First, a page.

Centro Vasco, Havana

One day I visited the restaurant my grandfather owned in Cuba. It was a hub for all things cool in 1950’s Cuba. Several years earlier, during the Spanish Civil War, he was fighting on the Basque revolutionary, and finally decided it was time to leave his country, so he headed for Cuba. He built Centro Vasco and made it into a meeting place for athletes, business folks, movies stars, and political figures. It is located one block away from the old Meyer Lansky Hotel, Habana Riviera, where casino’s reigned supreme. Lucky Luciano’s office was tucked beside the restaurant as well. After Fidel came into power in 1959, my grandfathers business was nationalized and taken away from his custody. My father, who was 23 years old, moved to Miami with Abuelo Juan and decided to relocate the family business to Miami, where Centro Vasco was launched in 1963. This is where my mother and father met and fell in love and produced a little baby girl named Jauretsi (me!). I was raised around all the exiles in my dads bar waxing poetics about the good ‘ol days. It always made me yearn to see this original building in Havana — an idea that made Cuban-exiles angry just at the suggestion. Anyways, I finally decided to listen to my voice, and took the short (but psychologically long) journey back to the motherland. I had finally reached my mecca… and made my peace. Here’s some of the images from that day.

(Abuelo Juan Saizarbitoria and his kitchen staff)

One day I couldn’t wait anymore and broke all the rules — I decided to visit the homeland. The following photos are Centro Vasco today, 2011. All the photos of my grandfather are still hanging on the wall. The employees running the restaurant, including Luis (one of the longest standing waiters) were open armed and together we had a lovely afternoon reminiscing about the history. They cooked me a paella (my grandfathers old recipe) as I sat underneath a painting of my grandfather holding a big rock, a classic Basque sport. Here’s some photos of the building today.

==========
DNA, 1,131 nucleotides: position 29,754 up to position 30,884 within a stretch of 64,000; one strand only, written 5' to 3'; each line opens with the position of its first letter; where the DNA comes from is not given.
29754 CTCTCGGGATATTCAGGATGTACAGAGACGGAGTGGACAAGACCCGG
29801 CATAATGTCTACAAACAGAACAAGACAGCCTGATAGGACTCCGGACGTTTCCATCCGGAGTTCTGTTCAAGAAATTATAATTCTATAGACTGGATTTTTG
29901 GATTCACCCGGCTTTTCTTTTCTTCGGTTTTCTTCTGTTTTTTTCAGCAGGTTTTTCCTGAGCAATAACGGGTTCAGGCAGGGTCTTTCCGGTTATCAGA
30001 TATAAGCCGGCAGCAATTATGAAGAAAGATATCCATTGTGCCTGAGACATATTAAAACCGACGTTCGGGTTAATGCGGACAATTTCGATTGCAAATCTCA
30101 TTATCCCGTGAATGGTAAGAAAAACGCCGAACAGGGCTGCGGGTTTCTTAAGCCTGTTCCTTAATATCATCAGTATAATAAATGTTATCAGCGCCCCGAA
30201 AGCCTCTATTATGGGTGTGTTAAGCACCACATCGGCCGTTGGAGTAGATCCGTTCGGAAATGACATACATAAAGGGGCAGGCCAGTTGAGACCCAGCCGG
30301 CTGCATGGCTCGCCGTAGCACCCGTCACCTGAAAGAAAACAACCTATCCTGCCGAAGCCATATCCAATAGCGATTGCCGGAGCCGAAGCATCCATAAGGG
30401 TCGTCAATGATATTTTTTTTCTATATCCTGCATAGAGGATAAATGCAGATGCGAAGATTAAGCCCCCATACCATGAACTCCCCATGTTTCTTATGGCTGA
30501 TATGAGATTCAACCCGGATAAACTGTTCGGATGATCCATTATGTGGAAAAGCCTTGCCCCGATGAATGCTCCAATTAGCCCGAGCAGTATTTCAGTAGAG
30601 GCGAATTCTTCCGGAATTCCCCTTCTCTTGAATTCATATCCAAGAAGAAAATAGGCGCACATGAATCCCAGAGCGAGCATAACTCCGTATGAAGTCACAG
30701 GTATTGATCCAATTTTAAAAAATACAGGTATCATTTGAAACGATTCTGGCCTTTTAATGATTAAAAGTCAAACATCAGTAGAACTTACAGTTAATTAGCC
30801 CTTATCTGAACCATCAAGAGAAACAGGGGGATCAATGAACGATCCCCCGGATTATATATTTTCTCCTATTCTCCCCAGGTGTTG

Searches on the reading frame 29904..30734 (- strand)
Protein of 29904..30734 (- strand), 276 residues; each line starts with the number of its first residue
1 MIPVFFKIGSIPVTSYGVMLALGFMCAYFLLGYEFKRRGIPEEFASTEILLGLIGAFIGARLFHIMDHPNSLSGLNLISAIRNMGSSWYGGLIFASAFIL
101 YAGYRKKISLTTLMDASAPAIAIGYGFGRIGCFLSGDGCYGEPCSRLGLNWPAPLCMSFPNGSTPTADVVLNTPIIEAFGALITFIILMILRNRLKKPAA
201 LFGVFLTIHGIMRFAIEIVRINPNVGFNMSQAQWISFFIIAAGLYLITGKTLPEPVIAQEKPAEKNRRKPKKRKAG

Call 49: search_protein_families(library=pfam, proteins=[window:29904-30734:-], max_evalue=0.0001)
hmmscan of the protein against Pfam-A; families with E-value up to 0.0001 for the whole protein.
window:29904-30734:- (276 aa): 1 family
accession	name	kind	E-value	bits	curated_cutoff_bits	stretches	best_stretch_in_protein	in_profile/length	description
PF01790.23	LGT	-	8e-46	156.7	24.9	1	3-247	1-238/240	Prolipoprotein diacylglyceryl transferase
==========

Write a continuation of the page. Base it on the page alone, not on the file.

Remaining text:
(Current Waiter in modern-day Centro Vasco, Havana)

 

 

 

 

 

 

 

 

 

(Abuelo Juan Saizarbitoria, Abuela Carmen Saizarbitoria, and Father Juanito Saizarbitoria)

 

(Current Bartender at Centro Vasco, Havana)

4 thoughts on “Centro Vasco, Havana

  1. I love the pictures of Centro Vasco in Cuba. My parents (Juanito Jr.& his first wife, Fabiola my mom) were married at the restaurant in 1960, prior to the Nationalization. I have great pictures too.

  2. My name is Ed Brouwer I am also a Cuban exile who came to the US in 1962 as part of Operacion Pedro Pan my brother and I were reunited with our parents in 1965 in the US.
    In spite of the Dutch surname I am part basque. The Dutch surname is the result of a Dutchman named Cornelius Brouwer who was born in1740 and migrated to the Basque Country of France and gave his last name to his second wife’s child otherwise our family surname would be Marot,
    My great grandfather was named Jean Baptiste or Juan Bautista Brouwer who went to Cuba to help built the railroad he settled with his wife in Matanzas where my grandfather Julio Brouwer was born, he married another Basque Cuban named Mariana Leganoa the name was originally Legagnoa but the locals had trouble pronouncing it so it was changed to Leganoa( sorry no tilde in my English keyboard).
    As a child I went to El Centro Vasco with my parents and enjoyed the food.
    I know live in California and often frequent El Centro Vasco Restaurant in Chino, California. I visited Cuba twice in 2018 but did not visit your family’s restaurant.
    Like you I was criticized by some exiles for visiting our native land

    Thank you, Ed Brouwer,

  3. Hola. Just read this late. Thank you for the beautiful family history, and for your kind words. It’s incredible you dined at Centro Vasco as a child. Small world. The Basque-Cuban bloodline is a strong one. I hope you had a lovely trip back to Cuba.

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